by Alice Ferré
At 8 p.m., Paris time, Emmanuel Macron and Marine Le Pen were the selected candidates for the second round of the French presidential election, at 24,01% and 21,30% respectively.
Emmanuel Macron achieved to incarnate the people’s demand for change, something which can be considered quite spectacular as Macron founded the “En Marche!” party, a mix of left and right ideologies, just a year ago.
Few minutes after the release of the results, many members from the entire political spectrum minus the extreme right appealed French voters to rally behind the centrist Macron: Rightists Christian Estrosi, François Baroin or leftists Jean-Pierre Raffarin, Benoît Hamon (the socialist party’s candidate who scored 6%) and President François Hollande all joined the call.
A slight divide in the right party “Les Républicains” can although be seen, as some rightists like Laurent Vauquier nuanced their statement, not appealing voters to vote for Macron but against Marine Le Pen. Two dangerous trends could be developing in the right party that would need to consolidate itself before the legislative elections early June.
The National Front candidate, Marine Le Pen, made it to the second tour without surprise. It is the second time since 2002 in the history of the French elections that the National Front qualifies itself for the second tour; last time was, however, less expected and caused a horrified reaction in the political sphere. Le Pen’s more expected score this time could be explained by the French’s frustration and fear triggered by a high rate of unemployment, the refugee crisis, and the repeated terrorist attacks on France and Europe over the past few years. Marine Le Pen claims to be the candidate of anti-mundialization and anti-European Union. She calls for a strong, united, and independent France.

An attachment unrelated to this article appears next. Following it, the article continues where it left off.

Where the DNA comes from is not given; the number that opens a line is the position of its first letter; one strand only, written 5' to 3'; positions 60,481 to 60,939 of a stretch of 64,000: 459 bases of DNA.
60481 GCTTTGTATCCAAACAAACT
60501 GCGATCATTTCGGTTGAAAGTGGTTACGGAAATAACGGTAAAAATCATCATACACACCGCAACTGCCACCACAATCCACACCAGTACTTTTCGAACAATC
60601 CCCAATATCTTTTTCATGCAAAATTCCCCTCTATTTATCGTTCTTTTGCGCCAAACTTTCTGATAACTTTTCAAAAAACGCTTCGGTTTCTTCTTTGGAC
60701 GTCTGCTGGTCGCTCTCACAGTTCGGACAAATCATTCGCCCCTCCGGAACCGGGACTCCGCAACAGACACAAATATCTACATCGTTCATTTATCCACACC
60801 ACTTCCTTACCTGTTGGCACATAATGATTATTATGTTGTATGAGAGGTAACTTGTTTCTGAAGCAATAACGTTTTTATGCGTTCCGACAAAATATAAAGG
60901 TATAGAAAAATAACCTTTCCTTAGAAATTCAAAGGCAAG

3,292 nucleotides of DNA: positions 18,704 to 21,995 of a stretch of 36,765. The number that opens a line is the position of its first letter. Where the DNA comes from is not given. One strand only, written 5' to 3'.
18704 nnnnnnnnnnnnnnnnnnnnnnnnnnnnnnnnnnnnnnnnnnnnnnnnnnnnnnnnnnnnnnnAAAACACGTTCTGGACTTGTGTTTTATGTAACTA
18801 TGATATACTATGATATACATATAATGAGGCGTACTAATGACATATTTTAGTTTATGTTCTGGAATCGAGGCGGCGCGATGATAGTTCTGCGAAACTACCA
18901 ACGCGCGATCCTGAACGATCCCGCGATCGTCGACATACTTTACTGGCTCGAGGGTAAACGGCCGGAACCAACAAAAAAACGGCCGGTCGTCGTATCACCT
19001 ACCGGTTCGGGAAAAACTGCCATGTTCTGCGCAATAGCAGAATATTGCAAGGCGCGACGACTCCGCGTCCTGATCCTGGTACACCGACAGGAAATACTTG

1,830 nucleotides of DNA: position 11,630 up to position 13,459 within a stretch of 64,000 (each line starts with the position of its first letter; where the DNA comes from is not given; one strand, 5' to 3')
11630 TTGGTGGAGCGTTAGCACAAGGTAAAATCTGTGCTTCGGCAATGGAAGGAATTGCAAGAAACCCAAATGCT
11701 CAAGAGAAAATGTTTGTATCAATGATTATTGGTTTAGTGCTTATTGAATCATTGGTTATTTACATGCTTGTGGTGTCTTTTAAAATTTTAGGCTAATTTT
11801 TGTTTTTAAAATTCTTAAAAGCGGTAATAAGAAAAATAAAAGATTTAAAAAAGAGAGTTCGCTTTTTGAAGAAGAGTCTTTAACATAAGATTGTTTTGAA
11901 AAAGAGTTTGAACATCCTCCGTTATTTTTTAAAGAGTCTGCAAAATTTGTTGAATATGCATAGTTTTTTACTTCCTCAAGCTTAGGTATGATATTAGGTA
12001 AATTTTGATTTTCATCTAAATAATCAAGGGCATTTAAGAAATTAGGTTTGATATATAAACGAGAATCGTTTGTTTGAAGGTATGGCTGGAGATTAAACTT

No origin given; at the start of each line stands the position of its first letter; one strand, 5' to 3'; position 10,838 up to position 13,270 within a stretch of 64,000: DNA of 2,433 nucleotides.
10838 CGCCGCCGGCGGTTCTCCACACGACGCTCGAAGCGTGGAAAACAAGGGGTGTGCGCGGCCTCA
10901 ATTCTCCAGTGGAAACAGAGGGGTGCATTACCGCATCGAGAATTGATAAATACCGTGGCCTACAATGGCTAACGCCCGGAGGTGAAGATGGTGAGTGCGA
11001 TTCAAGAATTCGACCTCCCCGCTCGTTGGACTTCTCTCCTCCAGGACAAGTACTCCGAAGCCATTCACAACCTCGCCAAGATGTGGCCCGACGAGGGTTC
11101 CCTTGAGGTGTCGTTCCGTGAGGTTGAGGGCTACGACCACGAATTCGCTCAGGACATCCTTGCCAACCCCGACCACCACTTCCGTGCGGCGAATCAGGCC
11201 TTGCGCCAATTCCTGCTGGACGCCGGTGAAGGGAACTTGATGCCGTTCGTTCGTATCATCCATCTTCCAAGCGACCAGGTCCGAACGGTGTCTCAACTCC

However, Le Pen will still have to fight the “Front Républicain,” the gathering of politicians of diverse ideologies against her own party. This multi-party coalition failed her father, Jean-Marie Le Pen, in 2002 and led to the victory of the rightist candidate Jacques Chirac. Rightist François Fillon (who scored 20%) called for a gathering behind Macron, as “extremism can bring only despair and division in France.” Benoît Hamon, in a similar spirit, called for “fighting at our best the extreme right.” One dissenting voice was Jean-Luc Mélenchon’s from the extreme-left; He claimed of having no “mandate to speak on the behalf of French voters.”
Nonetheless, the possible tension in the right party “Les Républicains” could certainly lead to Le Pen’s victory, said David Rachline, campaign director of the National Front: Extreme-right and right voters often share common values on fighting the laxist judiciary system, immigration, and unemployment. He added that Le Pen’s score today was a great leap forward for the party and showed that the people want their voice to be heard. Marine Le Pen declared that her first-round victory was a sign that it was “time to free French people from arrogant elites.”
A historical election
Such an unpredictable future for France underlines the historically unique aspect of this election. Moreover, we can notice the development of an unprecedented quadrualism political system as the addition of Macron’s and Le Pen’s scores are only about 45%, less than the majority. Indeed, the four first candidates shared the French’s convictions.
The French political landscape is currently exploding but one thing remains stable: the need to block the National Front from the path to victory with a call for an amplified dynamic of recomposition throughout the country.